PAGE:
Student candidates prepare for upcoming elections

Carla Arango

De Anza College students will elect a new DASB senate and student trustee for the 2013-2014 school year starting May 12.

There are currently three pairs of candidates running for DASB president and vice-president, 53 candidates running for senators and two students running for student trustee.

In order to be elected, candidates must receive at least 20 percent of the total votes.

Han Wu, 19, accounting major, is running as an independent candidate, meaning he is not affiliated with any coalition.

If elected, he plans on working with the Diversity and Events Committee.

“That is the community in which you can go out and meet students,” Wu said.

Wu also said he would like to connect students with businesses through job fairs hosted at De Anza, similar to those at San Jose State University.

The goal is to expose talented individuals from our school to businesses.

“I’d like to give talented individuals from our school to people who are looking for talent,” Wu said.

DASB President Koosha Seyvani said he would like to see the same exceptional interactive relationships in next year’s senate.

Although candidates will be running in different coalitions, Seyvani said it’s important for students to treat each other with respect and to avoid forming factions within the DASB senate and while they are running for election.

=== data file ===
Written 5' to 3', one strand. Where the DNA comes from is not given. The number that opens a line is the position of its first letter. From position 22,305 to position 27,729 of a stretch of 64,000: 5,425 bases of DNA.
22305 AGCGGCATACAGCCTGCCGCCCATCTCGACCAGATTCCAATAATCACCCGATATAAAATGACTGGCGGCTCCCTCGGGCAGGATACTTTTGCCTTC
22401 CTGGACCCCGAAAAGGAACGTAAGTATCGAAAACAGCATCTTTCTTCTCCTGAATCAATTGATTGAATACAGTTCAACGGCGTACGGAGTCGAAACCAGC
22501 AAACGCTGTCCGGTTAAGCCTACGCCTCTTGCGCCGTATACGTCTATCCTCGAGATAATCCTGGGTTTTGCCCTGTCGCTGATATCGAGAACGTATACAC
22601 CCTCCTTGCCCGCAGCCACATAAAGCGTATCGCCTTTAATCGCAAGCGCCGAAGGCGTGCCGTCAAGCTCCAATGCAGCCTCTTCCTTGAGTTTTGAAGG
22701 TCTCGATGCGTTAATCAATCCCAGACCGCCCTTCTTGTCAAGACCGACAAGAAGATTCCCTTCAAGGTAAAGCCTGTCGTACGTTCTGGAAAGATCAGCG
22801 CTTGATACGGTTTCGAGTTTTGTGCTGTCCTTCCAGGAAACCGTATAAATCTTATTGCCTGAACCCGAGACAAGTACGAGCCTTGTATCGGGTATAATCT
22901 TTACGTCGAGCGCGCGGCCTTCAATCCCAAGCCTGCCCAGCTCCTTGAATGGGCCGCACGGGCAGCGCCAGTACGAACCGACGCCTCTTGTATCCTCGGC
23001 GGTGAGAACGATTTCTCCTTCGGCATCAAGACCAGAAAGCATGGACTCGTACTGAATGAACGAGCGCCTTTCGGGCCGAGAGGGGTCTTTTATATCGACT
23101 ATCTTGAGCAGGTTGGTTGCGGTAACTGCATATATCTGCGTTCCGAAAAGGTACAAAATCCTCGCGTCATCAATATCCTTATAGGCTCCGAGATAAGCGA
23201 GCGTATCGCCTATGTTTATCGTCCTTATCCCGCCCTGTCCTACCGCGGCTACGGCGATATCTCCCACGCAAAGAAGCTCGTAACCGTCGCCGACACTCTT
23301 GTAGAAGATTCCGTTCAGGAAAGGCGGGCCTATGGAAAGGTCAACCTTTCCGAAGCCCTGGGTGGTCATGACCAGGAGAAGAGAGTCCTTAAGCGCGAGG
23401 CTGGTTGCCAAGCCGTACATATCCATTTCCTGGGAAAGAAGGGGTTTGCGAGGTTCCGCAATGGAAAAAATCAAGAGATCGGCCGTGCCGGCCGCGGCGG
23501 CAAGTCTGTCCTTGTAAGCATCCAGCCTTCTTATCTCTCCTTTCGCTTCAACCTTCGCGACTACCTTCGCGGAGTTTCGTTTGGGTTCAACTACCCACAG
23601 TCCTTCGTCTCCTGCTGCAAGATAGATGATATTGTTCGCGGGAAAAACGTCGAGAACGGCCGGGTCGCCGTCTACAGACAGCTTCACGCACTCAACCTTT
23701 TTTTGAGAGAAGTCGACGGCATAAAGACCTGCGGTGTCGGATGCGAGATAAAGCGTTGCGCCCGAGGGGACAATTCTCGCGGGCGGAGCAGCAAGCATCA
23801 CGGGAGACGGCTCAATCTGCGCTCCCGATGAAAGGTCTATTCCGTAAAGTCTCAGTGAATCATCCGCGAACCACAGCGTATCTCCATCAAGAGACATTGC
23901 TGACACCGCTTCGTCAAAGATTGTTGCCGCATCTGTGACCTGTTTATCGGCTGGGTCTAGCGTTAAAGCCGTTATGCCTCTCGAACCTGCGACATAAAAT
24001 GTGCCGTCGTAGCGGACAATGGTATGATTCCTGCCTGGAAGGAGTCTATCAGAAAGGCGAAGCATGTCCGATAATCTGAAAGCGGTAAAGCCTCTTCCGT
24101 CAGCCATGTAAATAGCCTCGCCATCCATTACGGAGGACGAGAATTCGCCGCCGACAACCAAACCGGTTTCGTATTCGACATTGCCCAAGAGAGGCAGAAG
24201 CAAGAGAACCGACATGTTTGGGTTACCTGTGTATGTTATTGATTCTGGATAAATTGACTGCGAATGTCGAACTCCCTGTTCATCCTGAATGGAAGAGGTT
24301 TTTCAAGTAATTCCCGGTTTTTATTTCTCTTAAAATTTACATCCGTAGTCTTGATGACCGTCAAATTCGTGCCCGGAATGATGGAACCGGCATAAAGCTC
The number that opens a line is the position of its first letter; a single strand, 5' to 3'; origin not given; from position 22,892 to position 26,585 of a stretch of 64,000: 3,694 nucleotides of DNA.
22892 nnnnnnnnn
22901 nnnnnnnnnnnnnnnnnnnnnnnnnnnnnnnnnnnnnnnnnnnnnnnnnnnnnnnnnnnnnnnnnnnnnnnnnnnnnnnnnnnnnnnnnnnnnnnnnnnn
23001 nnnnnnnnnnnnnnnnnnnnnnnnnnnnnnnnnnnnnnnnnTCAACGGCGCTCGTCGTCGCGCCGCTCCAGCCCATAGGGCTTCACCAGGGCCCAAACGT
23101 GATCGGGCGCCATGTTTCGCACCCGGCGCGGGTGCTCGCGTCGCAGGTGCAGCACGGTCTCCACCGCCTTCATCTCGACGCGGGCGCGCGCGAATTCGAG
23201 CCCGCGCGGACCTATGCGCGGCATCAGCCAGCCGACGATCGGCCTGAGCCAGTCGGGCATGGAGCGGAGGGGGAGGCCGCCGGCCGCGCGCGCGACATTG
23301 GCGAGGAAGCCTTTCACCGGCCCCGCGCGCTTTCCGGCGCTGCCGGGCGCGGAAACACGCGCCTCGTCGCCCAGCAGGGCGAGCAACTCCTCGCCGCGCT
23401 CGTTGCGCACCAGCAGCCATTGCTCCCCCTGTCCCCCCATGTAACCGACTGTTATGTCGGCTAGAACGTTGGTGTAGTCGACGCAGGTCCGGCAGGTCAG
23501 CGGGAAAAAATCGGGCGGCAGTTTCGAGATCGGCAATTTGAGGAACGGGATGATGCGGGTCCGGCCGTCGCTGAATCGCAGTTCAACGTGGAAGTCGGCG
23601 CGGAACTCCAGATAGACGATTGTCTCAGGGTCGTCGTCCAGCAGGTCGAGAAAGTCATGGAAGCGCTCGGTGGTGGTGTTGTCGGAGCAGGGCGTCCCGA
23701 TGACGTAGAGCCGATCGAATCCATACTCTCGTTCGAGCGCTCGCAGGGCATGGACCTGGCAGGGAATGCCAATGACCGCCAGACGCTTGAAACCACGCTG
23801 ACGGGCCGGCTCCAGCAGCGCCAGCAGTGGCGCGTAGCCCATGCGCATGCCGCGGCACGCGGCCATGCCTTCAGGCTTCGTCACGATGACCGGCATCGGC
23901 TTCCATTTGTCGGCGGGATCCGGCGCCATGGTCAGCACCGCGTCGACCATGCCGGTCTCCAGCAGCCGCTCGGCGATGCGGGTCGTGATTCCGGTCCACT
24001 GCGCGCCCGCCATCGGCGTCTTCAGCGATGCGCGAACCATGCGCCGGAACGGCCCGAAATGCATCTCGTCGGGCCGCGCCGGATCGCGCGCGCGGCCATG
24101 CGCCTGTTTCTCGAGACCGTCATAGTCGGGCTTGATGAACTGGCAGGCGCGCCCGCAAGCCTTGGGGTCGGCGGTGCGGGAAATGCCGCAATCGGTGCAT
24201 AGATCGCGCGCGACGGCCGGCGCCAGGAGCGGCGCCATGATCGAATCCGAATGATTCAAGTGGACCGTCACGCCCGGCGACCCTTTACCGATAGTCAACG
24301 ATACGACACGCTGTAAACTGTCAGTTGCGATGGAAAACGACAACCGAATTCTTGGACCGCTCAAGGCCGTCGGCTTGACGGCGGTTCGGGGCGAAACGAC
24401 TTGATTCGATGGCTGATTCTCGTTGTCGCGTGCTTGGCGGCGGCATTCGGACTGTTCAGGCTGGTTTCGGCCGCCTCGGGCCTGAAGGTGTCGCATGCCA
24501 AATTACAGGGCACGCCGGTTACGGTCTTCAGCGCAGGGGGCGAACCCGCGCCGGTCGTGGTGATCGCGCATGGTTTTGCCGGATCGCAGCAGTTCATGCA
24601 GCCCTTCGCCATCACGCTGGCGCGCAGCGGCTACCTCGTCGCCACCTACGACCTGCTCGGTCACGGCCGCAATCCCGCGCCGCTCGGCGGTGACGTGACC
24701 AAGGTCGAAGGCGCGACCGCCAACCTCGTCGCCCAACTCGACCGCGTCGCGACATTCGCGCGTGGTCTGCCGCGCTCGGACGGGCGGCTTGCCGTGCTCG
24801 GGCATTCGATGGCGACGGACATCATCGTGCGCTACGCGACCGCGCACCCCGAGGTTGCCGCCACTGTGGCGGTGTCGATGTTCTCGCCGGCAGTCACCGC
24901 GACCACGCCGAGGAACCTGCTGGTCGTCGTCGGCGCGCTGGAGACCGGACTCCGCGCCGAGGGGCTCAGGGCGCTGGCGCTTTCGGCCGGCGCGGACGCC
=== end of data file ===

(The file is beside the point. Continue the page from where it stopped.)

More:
Avoiding factions ensures that senators will be able to work together effectively during the term.

“All candidates should advertise the elections and everyone in their coalition at the same time,” Seyvani said.  “Not just themselves.

“We want a strong body of senators.”

Zhiwei Ng, 22, accounting major, is also running independently.

“Being independent gets things done more efficiently,” Ng said.

He plans on joining the Administration Committee and is interested in working to achieve gender equality in programs such as computer science on campus.

Mia Hernandez, 20, who is running for DASB President, is part of the “Empower” coalition.

Hernandez hopes having three pairs of candidates for president and vice-president will increase voter turnout instead of splitting the voter percentages, which can result in extending the elections if no one manages to receive 20 percent of the votes.

According to Hernandez, having a diverse student body can strengthen the senate

“If we work together and make your voice be heard, change can happen,” Hernandez said.

Candidates will start campaigning around campus on May 4 and students can get to know DASB Senate candidates during the Meet your Candidates Event on May 7 at 12:30 p.m.

Election week starts on May 12 and students will be able to vote through MyPortal.